Muscovites read out names of Stalin repression victims
Hundreds of people gathered Friday in central Moscow to solemnly read out lists of thousands of names of victims of Stalin-era political repressions in an annual commemoration ceremony.
Standing outside the headquarters of the FSB secret police, the successor to the KGB and dictator Josef Stalin’s NKVD, activists read out brief biographical details of victims, compiled by Russian rights group Memorial.
“Vasily Tarasovich Ababko, 50, worker in the collective farm of Yershovo village, shot September 2, 1937,” one read from a list. “Riza Kuli Abdullayev, 46, printer, shot April 8, 1938.”
Each finished the reading with the words “rest in peace,” while some added the sign of the cross.
One reader, Yevgeniya Smirnova, 83, finished her list with the name of her own father, shot in 1937.
“I take part in this ceremony every year. People need to know more about things from this period,” Smirnova told AFP, adding that she was happy to see people braving cold and falling snow to take part.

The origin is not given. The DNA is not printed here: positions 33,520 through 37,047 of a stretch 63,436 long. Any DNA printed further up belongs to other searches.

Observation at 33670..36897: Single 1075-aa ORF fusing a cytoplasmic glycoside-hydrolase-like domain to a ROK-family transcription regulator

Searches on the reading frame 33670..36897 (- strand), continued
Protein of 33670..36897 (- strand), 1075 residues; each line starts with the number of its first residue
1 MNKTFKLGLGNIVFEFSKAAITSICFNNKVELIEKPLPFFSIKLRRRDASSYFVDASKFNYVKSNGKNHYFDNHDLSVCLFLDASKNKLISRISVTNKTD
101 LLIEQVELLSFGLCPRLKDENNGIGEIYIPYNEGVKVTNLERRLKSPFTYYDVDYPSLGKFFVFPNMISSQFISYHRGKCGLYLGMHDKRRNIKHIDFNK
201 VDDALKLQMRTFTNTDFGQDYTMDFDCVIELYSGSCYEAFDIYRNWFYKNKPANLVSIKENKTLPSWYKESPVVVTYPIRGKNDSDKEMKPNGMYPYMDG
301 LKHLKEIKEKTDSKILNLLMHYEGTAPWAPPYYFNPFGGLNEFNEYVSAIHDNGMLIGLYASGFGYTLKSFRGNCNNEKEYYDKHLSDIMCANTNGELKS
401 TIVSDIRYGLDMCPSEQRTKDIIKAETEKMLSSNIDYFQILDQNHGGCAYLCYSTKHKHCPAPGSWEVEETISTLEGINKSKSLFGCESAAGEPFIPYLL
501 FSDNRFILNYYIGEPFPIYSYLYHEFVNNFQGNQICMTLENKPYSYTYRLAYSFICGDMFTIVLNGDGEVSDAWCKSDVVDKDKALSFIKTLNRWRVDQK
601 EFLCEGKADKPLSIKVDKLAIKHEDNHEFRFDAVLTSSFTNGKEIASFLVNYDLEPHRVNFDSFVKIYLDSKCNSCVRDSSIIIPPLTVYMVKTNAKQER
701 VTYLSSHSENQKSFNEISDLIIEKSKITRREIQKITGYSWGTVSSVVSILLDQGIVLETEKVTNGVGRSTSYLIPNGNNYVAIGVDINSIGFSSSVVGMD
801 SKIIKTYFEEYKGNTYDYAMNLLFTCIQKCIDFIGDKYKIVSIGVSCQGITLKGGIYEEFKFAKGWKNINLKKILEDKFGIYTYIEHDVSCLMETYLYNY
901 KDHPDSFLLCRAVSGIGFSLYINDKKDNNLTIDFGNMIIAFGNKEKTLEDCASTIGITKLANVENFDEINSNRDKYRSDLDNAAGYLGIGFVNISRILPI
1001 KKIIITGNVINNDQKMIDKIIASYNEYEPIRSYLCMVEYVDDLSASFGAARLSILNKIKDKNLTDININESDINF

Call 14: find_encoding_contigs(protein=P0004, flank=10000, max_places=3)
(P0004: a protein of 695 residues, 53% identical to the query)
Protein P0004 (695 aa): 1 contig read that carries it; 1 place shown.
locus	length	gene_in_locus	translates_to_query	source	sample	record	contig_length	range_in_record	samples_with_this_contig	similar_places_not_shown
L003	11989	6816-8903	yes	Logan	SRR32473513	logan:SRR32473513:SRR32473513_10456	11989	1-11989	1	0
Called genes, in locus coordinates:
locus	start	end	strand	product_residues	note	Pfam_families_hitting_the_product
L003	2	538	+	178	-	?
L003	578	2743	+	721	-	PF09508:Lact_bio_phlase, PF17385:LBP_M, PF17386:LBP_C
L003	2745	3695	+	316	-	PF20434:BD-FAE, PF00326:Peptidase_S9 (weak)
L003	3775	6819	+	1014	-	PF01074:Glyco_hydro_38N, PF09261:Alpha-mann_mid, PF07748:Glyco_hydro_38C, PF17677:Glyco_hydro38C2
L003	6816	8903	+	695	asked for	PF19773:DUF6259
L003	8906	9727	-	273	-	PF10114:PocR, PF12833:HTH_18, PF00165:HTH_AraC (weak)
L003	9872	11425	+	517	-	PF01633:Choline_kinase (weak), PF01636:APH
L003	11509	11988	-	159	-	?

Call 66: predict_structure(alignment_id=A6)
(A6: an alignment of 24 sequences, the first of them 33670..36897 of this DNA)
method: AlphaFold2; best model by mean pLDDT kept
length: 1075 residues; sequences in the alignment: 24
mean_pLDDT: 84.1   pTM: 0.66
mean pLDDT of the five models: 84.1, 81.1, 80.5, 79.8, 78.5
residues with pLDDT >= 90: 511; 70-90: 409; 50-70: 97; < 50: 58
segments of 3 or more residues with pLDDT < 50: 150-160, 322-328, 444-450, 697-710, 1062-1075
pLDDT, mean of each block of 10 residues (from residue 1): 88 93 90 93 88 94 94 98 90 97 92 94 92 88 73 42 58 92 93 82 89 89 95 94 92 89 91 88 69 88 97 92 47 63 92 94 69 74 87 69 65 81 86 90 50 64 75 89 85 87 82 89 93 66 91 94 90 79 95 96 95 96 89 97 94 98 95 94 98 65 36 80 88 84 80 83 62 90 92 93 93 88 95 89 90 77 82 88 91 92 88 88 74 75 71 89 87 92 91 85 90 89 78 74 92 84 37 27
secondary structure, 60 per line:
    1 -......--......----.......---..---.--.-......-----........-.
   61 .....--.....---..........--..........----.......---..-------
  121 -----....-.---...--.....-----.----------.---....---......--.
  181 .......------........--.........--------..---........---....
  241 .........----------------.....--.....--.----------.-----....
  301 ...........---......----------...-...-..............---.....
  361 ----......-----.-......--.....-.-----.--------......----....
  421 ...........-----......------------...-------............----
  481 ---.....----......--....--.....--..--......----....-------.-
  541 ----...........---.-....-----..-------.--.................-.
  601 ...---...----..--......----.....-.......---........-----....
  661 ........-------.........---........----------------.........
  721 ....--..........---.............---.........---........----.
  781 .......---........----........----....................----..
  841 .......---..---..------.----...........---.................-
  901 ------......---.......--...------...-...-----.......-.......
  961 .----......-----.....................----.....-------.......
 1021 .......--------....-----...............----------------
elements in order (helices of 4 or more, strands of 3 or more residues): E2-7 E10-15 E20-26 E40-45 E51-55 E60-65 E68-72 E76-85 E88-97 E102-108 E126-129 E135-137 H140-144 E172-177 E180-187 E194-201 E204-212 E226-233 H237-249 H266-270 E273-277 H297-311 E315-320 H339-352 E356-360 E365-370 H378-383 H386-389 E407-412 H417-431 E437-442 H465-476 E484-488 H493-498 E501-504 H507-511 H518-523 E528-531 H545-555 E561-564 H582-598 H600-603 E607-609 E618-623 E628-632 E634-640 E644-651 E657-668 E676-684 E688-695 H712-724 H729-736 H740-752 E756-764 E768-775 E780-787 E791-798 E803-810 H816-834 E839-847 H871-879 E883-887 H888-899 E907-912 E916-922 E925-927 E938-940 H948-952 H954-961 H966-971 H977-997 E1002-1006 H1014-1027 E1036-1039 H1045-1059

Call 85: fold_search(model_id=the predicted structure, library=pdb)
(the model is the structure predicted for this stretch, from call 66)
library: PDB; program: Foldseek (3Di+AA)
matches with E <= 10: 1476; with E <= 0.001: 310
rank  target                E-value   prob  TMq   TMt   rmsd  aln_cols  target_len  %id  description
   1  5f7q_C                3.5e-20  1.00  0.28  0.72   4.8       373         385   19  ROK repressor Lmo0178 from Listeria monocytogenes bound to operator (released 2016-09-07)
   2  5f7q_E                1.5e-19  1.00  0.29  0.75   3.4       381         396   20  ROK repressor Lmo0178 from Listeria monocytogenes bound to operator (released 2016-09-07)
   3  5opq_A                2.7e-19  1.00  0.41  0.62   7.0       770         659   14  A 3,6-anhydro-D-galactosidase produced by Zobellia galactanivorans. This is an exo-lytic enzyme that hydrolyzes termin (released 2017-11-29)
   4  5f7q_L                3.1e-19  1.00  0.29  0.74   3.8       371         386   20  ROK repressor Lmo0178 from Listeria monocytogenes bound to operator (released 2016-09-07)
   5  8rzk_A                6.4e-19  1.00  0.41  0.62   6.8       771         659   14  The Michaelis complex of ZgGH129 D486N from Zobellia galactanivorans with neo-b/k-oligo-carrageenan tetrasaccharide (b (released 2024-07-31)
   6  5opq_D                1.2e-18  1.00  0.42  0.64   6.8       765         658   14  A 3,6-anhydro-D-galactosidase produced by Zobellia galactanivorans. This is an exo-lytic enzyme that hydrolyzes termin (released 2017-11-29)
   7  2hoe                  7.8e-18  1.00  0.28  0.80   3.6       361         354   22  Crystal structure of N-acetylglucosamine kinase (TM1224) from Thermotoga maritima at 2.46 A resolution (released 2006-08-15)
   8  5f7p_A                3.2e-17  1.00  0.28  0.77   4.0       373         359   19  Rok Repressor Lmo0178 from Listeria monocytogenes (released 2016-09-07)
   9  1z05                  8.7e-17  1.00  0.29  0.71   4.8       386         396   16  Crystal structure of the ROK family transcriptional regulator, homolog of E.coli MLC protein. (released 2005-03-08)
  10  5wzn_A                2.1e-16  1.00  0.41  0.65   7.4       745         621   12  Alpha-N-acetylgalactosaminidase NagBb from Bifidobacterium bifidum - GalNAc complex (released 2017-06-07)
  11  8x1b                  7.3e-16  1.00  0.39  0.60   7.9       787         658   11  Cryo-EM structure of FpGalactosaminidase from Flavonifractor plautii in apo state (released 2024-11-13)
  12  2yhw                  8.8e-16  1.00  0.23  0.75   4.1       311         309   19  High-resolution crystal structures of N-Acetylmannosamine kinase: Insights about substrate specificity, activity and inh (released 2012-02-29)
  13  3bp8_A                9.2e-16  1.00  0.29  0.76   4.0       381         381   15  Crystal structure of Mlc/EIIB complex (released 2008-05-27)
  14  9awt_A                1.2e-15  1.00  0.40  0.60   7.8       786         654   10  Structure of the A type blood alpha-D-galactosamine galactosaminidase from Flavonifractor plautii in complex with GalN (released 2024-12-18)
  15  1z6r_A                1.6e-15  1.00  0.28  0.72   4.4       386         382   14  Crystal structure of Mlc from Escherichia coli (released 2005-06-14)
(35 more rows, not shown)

“It’s our history that we are reading, with the names of all these people who were murdered. As we call them by name, these people live inside us and we feel all this tragedy deeply,” said Oksana Bocharova, 39, a marketing manager.
Bocharova said she regretted that Russia did not do enough to remember its history.
“We should follow the example of Germany by talking about it at school and showing films… We do not do it because it’s difficult for the authorities and for the people to recognise that such crimes were committed.”
The volunteers, who were set to read in shifts from 10 am to 10 pm, read the surname, name, age and profession of each person, as well as the date when he or she was shot.
The victims ranged from municipal workers such as bus drivers to the Communists’ ideological foes, such as priests, and members of the ruling elite.
According to Memorial more than 30,000 people were executed in Moscow in 1937 and 1938, the two years considered to be the peak of the Stalin Terror.
The readers stood in a small park around a stone brought from the island of Solovki in the far north of Russia, where the first prison camp in the notorious Gulag system was set up under Lenin, the founder of the Soviet Union and Stalin’s predecessor.
Memorial was founded at the end of the Soviet Union to publicise the fate of repression victims. It later expanded its role to gather information on rights violations across Russia, particularly in the troubled Caucasus region.
It was nominated for a Nobel Peace Prize this year.